Petrified Forest National Park

When my parents told me that we would try to visit the Petrified Forest when I was a kid, I imagined huge trees clustered together, like a grand redwood forest, crystallized and magnificent. While my expectations were a bit incongruous with reality, I was finally able to visit the national park this summer to see the wood for myself.

Petrified Forest National Park - Two Second Street - www.twosecondstreet.com
A large piece of petrified wood

Petrified Wood

The wood itself is scattered about the park in large clusters: You have to drive through the park on a long loop in order to get from place to place. There are pockets all around with grand names, each portion telling you about when the topography looked like. Many had signs that addressed my childhood vision: Yes, it isn’t really a forest. It’s a desert. Many thousands of years ago, however, they think it looked more like a rain forest. Through the wonders of time, geology, and pressure, the wood took a new shape with the new climate. There’s a great post about the exact science of how the wood forms that you should definitely check out!

Petrified Wood - Two Second Street - www.twosecondstreet.com

The Painted Desert

 

The Painted Desert - Two Second Street - www.twosecondstreet.com
The hazy vista

 

On the northern end of the park, well past Newspaper Rock, you can see the painted desert in all of its technicolor glory. Each layer stands distinct from the last, giving your eyes a candy-like vista to gaze upon. Up near the painted desert is also the historic Painted Desert Inn, a small shack built on an unsteady foundation with less-than-excellent structural integrity. It is undergoing a process of modernization, however, fixing what is called “floating roofs,” cracks, and unsteady walls. When we went inside, there were a couple of Native American artisans, weaving and selling jewelry quietly in one of the side rooms. There’s a bit of a museum inside, describing both the history of the structure and of the Native American artists from the region.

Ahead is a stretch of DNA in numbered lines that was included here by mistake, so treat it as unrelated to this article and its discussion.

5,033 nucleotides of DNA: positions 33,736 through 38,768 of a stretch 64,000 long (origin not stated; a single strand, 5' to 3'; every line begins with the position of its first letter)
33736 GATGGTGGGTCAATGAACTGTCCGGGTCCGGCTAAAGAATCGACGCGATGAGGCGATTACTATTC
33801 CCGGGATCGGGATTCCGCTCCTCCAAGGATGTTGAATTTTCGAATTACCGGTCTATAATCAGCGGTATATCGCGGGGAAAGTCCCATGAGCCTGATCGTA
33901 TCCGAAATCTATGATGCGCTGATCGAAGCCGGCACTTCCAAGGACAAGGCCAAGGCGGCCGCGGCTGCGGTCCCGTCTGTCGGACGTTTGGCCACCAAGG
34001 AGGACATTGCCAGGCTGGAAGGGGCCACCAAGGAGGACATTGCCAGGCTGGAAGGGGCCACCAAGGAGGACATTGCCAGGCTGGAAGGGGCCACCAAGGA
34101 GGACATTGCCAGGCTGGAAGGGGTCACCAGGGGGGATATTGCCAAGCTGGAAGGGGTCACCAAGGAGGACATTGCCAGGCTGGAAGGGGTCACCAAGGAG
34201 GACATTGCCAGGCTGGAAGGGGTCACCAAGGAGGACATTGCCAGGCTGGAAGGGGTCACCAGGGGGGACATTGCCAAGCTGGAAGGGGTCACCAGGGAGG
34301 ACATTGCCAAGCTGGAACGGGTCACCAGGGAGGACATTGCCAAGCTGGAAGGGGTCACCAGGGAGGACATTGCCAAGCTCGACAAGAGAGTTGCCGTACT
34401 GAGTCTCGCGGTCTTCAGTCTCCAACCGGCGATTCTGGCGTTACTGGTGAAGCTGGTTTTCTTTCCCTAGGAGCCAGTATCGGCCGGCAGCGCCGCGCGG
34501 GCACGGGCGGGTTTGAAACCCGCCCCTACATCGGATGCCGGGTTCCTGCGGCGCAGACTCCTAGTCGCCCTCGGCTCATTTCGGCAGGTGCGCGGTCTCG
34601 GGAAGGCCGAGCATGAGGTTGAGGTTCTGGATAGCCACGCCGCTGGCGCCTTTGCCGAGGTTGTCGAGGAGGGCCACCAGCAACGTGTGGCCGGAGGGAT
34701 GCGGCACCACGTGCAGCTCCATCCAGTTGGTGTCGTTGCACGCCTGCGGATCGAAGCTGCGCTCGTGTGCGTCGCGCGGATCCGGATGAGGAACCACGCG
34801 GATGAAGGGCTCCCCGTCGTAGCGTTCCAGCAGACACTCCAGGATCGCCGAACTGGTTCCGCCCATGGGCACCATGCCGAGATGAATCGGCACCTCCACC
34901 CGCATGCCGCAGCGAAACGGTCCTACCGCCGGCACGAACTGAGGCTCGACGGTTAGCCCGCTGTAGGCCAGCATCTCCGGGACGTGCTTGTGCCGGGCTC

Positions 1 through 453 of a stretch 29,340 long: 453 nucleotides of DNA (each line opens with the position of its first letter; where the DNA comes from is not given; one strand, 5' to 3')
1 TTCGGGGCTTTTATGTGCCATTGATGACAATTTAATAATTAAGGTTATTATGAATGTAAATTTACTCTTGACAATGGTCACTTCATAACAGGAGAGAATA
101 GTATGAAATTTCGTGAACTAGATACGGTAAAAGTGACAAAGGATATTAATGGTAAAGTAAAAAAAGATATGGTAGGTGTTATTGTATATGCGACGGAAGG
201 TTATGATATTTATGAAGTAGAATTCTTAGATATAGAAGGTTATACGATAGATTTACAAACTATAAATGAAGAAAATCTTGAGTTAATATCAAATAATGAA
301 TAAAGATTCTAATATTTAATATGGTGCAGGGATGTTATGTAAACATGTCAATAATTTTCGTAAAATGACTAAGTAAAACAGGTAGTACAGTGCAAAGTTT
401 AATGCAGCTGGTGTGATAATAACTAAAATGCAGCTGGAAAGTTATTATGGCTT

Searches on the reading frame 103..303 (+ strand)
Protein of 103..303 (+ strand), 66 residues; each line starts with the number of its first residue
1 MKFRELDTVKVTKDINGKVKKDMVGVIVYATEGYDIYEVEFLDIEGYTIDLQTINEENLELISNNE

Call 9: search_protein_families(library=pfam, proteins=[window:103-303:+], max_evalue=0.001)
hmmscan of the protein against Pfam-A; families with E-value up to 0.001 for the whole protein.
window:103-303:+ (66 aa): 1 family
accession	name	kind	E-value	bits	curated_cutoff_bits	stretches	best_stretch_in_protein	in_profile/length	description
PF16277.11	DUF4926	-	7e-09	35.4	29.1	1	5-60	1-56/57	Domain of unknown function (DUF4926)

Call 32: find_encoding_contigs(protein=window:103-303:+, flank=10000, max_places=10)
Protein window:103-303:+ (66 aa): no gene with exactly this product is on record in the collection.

When we spoke to the park ranger, he said that the total loop would take about an hour to drive without stops. We stopped a lot, in spite of the relentless Arizona heat, but we didn’t see everything the park had to offer. Regardless, it was a great trip through vast, eye-catching landscapes that I would recommend to anyone passing through Eastern Arizona.

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